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Central Branch Ringing Outing to Nottinghamshire - 17th September 2016

I arrived in Orston almost bang on time, but was unable to find the church. Normally winding the window down and listening does the trick. However I was on my motorbike so winding the window down wasn't an option. Lifting the visor made little difference either because I still had my ear plugs in.

S Mary's, Orston
The ringing chamber

Eventually I located the church and parked up. Inside the church there were several ringers, but not as many as I would have expected. I had a walk round the church while others were ringing and came across an unusual artefact on the north wall. This was drum that had been used at the Battle of Waterloo on 18th June 1815 and had subsequently been used by the local village band at the Orston Friendly Society Club feast which was always held on the second Friday in June.

The drum used at the Battle of Waterloo

Orston is a ground floor ring of about 9cwt and very pleasant they were as well. We rang on them for about an hour doing Rounds and Call Changes and Plain Bob, before moving on to the next tower.

This was Granby, another ground floor ring of 6. These were a bit heavier at about 13cwt. Also the ropes were very long, especially on the back bells. The webmaster demonstrated this by successfully completing a touch of Bob Minor on the tenor while kneeling down.

All Saints, Granby

A few more people had turned up and despite the length of the ropes we successfully rang a variety of methods and rounds and call changes. Eventually we rang the bells down and after everyone had left I locked up the tower, leaving the key in the "secret" place that the local Tower Captain had pointed out to us when we arrived.

Ringing Room at All Saints, Granby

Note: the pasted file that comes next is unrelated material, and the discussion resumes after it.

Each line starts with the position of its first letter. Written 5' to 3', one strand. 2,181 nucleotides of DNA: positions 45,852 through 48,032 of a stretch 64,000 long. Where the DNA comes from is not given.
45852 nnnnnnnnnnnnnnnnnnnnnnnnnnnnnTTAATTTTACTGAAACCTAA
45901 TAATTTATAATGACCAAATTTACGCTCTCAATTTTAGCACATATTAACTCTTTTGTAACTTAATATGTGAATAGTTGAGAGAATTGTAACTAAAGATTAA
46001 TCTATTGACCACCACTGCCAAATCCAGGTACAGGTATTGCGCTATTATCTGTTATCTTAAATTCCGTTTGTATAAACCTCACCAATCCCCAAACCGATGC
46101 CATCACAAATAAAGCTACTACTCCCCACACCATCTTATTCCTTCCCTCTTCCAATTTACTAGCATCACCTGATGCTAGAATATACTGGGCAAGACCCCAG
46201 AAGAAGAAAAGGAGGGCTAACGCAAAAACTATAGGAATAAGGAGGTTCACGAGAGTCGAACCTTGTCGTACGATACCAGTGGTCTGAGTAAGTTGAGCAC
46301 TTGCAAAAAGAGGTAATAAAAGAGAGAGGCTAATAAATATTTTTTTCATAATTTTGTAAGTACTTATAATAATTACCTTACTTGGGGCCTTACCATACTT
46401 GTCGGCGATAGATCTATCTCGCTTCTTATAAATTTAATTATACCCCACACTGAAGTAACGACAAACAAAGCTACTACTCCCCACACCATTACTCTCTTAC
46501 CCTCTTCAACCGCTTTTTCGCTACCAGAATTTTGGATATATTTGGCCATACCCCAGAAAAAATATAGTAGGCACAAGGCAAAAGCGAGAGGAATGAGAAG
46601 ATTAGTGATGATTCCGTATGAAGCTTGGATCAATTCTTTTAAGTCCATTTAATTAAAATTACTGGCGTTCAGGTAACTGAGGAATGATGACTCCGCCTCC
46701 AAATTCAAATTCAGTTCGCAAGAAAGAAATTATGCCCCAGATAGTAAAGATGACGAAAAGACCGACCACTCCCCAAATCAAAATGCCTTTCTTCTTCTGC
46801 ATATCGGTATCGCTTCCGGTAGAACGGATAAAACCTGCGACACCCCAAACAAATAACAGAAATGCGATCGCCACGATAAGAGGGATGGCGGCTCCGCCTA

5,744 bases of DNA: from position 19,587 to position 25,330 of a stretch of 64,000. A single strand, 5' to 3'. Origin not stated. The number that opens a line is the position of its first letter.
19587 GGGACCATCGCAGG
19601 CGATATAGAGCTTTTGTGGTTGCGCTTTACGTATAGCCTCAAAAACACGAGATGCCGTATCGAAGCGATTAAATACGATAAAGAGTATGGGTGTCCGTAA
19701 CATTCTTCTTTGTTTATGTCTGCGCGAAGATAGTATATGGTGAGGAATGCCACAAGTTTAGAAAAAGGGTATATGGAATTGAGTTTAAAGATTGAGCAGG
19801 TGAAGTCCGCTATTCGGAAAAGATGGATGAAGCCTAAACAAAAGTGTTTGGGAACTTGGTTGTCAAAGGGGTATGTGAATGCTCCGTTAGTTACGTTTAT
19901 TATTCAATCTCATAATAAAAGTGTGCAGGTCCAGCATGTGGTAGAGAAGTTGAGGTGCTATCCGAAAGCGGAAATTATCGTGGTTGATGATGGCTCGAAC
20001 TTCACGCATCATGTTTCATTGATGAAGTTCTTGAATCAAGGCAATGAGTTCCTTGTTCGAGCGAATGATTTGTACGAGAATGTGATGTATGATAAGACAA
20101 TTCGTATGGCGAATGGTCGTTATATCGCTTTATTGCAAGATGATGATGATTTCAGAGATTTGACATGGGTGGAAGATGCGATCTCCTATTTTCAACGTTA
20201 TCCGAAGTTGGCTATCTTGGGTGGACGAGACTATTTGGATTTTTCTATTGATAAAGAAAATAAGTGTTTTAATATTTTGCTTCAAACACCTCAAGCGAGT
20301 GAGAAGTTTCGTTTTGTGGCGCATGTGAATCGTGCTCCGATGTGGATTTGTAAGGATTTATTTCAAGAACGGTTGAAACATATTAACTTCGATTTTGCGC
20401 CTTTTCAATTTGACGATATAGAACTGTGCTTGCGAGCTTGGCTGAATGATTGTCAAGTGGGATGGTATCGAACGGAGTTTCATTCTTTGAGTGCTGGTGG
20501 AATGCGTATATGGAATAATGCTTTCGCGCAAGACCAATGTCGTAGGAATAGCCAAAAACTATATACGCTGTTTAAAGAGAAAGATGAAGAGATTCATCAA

This made me a bit late leaving so I had no car to follow to the next tower. I set off in what I thought was vaguely the right direction. Eventually I saw some cars I recognised. However they appeared to be ploughing their way (literally) across a field. Well I didn't fancy that much, not on two wheels, so I carried on along the main road.

Eventually I found a signpost to Colston Bassett so I followed that and eventually found the church. There were a few ringers outside, but not our full complement and I realised that my fellow ringers who had taken the agricultural detour had not yet arrived.

A few of us outside S John's, Colston Bassett
The rest of them arrive!

Eventually they hoved into view and parked up. Apparently the trusty SatNav had sent them down some farm track with a number of gates to be opened and closed. We followed the local TC round the back of the church and up some steps into the tower. There was a low section to negotiate which turned out was under the organ. The steep staircase brought us up round the organ and over the top of the swell box before depositing us in the ringing room. It would be interesting to see how loud the organ is when trying to reach the bells.

S John's, Colston Bassett
Preparing to ring up

Colston Bassett is a 22cwt ring of eight. We rang the front 6 up before turning our attention to the two back bells. We had two attempts at raising the tenor which the local TC assured us would go up wrong given a chance. In the end two of us raised it, just to make sure. James manfully raised the 7th on his own and then we got busy with some ringing. Apart from Rounds and Call changes we did Plain Bob Major, Grandsire Triples, Stedman Triples, Little Bob and half a course of Cambridge Surprise Major.

Ringing finished for the day

We eventually rang the 8 down and after thanking the local TC we departed. The webmaster had some carburettor problems on the way back to Lincoln and ended up limping along for a number of miles before eventually stopping to fix the problem (Ah! The joys of old motorbikes!). A few of the Waddington/Washingborough ringers ended up in the Three Horseshoes at Waddington for a drink before eventually calling it a night.

Jonathan Clark (webmaster)